AWS Data API for Amazon Aurora Serverless

Introduction

At re:invent 2017 AWS introduced Aurora Serverless database MySQL compatible. For years, the primary database AWS promoted for Serverless was DynamoDB which is a super-scalable noSQL database. Still, for someone coming from SQL world it was hard to jump on board as querying the DynamoDB database is not an easy task and designers need to think of all usage patterns before they start building it. AWS Aurora as a managed SQL service was already a major success and the fastest growing AWS service in history so AWS introduced a product (Aurora Serverless) that brings us some great stuff from both worlds – SQL and Serverless. We don’t need to think about servers any more. The database will scale automatically. Even back to 0. But connecting to the database remained the same. You just use your standard library and you are fine.

In May 2019 AWS introduced Data API for Amazon Aurora Serverless. In this blog post Jeff Barr explains the reasons to introduce it, discussing the issues with different client libraries, connection timeout and pooling and so on. But I would say that the most important sentence in this blog was the one saying “Because there is no long-running server, there’s no place to store a connection identifier for reuse.”

The whole idea about the Serverless is not to manage your own servers but to use managed services that auto scale with your needs. In a traditional 3-layer app (client-appserver-database) the AppServer layer would take care of a connection pool and allow the app to have many queries but still maintaining the maximum number of connections to the database layer. AppServer layer is still there and serves us very well but in an attempt to make such applications Highly Available and Scalable we have no option but to multiply Application server instances and with them to multiply the connection pool layer. Due to unpredictable number of AppServers we can’t control the final maximum number of connections to the database anymore. With introduction of Lambda things got even worse as we can now have thousands of simultaneous events attacking our database.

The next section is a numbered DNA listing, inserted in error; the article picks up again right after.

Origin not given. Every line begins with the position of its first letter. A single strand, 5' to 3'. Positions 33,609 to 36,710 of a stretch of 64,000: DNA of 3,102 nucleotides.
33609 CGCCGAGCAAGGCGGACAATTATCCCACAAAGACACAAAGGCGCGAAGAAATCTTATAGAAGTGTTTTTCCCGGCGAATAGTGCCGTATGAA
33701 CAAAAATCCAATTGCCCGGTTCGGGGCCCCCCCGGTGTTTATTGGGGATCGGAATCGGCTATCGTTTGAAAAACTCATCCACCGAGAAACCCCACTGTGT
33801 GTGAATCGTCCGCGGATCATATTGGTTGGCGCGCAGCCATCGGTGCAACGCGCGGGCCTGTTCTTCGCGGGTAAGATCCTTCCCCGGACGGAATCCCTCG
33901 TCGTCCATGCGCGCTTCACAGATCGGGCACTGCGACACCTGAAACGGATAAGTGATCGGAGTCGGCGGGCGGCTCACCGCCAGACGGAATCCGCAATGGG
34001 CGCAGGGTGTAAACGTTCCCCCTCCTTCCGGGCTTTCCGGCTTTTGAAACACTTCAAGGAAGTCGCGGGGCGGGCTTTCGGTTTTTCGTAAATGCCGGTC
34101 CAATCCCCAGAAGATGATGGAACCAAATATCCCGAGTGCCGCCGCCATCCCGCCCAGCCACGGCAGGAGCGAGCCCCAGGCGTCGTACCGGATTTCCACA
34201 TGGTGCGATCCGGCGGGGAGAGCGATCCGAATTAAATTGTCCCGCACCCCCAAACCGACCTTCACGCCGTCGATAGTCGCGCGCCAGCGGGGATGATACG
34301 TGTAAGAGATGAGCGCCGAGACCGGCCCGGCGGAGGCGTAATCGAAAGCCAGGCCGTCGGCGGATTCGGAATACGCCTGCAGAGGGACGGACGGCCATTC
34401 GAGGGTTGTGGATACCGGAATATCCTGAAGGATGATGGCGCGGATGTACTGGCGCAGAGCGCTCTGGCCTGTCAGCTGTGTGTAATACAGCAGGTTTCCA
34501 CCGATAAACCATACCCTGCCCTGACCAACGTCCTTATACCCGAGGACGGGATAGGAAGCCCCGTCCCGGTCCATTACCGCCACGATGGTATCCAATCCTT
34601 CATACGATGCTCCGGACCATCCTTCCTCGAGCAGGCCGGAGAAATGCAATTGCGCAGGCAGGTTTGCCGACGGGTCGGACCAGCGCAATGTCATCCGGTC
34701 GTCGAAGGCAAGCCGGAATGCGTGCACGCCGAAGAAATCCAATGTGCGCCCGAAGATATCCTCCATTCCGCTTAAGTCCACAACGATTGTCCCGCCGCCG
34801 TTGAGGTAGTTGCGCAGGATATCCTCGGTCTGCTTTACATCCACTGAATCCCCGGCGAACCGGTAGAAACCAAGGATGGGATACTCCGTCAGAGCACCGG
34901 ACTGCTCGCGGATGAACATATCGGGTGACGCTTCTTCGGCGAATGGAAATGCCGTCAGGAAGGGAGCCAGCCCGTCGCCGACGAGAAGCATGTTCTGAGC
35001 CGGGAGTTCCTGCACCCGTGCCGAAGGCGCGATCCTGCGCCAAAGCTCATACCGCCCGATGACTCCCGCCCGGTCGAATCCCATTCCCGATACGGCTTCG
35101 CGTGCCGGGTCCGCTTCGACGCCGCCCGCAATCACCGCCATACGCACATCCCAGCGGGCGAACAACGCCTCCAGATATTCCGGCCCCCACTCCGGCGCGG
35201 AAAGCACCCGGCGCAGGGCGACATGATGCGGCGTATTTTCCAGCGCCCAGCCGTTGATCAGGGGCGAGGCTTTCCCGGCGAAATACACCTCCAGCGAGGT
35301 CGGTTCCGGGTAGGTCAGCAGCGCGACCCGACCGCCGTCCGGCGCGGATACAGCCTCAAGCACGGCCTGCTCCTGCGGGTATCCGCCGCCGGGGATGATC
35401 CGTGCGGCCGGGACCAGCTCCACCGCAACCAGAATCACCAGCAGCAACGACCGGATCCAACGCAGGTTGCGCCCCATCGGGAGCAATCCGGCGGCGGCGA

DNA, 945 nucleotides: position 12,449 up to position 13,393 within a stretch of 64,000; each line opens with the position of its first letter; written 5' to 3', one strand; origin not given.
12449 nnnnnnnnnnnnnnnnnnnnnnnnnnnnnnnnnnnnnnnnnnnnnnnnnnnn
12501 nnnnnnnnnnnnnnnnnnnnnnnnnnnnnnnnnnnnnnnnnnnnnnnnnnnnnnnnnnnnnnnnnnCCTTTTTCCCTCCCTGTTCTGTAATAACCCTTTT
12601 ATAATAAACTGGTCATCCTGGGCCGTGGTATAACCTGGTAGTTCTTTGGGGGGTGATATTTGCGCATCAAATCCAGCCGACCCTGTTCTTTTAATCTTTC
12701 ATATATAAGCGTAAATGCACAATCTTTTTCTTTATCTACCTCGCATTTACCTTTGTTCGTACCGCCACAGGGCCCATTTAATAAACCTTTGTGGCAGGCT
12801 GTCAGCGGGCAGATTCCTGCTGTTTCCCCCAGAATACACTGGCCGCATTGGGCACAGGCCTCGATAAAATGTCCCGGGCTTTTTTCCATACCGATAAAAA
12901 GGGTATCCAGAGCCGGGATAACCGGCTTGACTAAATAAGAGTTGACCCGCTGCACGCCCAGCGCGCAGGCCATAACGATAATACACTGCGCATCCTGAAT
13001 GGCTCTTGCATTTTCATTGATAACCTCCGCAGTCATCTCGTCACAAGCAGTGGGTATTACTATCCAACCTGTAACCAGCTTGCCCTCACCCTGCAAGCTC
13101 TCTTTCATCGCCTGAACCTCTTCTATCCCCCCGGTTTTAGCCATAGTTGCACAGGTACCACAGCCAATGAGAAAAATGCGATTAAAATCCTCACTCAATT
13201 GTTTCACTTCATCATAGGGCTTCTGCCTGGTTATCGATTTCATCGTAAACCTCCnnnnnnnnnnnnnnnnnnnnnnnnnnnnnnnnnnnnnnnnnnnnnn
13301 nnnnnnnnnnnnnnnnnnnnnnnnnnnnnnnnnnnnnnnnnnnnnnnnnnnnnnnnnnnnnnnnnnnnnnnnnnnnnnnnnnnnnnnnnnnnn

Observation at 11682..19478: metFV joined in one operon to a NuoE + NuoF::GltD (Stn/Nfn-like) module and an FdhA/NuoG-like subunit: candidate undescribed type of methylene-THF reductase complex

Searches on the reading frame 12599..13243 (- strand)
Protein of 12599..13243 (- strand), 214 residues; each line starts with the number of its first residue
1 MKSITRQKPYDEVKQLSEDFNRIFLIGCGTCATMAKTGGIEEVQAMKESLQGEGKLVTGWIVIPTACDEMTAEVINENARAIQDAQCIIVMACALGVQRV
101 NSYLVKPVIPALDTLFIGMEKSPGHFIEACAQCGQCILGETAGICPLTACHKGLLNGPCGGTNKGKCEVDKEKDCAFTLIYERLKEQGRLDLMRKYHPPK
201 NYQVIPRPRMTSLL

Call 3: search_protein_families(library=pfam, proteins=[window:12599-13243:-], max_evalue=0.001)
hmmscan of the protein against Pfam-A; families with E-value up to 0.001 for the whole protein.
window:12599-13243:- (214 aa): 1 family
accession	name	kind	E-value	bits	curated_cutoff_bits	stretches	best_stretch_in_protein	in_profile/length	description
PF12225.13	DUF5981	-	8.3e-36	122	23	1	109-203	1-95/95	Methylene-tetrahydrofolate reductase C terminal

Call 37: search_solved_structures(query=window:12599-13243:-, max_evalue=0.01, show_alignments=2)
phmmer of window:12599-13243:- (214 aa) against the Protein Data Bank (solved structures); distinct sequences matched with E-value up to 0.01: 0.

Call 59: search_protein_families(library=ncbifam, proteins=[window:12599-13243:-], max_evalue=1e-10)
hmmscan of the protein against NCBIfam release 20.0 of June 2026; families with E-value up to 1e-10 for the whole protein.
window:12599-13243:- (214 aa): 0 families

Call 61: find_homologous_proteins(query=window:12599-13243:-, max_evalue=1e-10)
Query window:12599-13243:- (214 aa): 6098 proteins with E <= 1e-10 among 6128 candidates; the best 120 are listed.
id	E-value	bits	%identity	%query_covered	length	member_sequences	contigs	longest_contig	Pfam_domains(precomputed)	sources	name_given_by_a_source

So AWS provided us with a centralized proxy or connection pool that keeps our connections open! even during auto scaling cycles of Aurora Serverless database from Zero to MaxCPUs and back without us noticing it.

Aurora Servlerless scales from Zero to Max and back based on the load (CPU usage and number of connections). To be precise, there is no clear info in Aurora FAQs about warm-up or scale-up time or exact formula which triggers scale-up but if you check this video you can see AWS team talking about 5 sec to warm-up and 5 sec to scale up. In reality, cold start takes about 30-40 sec. Of, course, you can set the minimum capacity to 1 ACU (Aurora Capacity Unit) to avoid this problem and have your server warm all the time.

From the developer’s perspective Data API is an HTTPS based REST API using JSON format to map communication with backend Aurora MySQL cluster and its proxy fleet.

This means it will require you to rewrite your application. Those who use JSON in their database responses (like Node.js apps) will have much less to change.

If you have time and want your existing Java app running with no changes you can build your own JDBC-REST driver so you can make your transition to Serverless a bit easier.

Our project

Our goal is to run a Serverless Lambda SQL powered web site in production with minimum costs. We will use this opportunity to demonstrate how easy is to deploy the entire architecture using CDK. We will not add a frontend or authorization layer to the app.

Code

Before you read the rest of the post, please clone this repo

https://github.com/goranopacic/dataapi-demo.git

so you can test it by yourself. It is a CDK project with:

  • Serverless Aurora Mysql database
  • Lambda function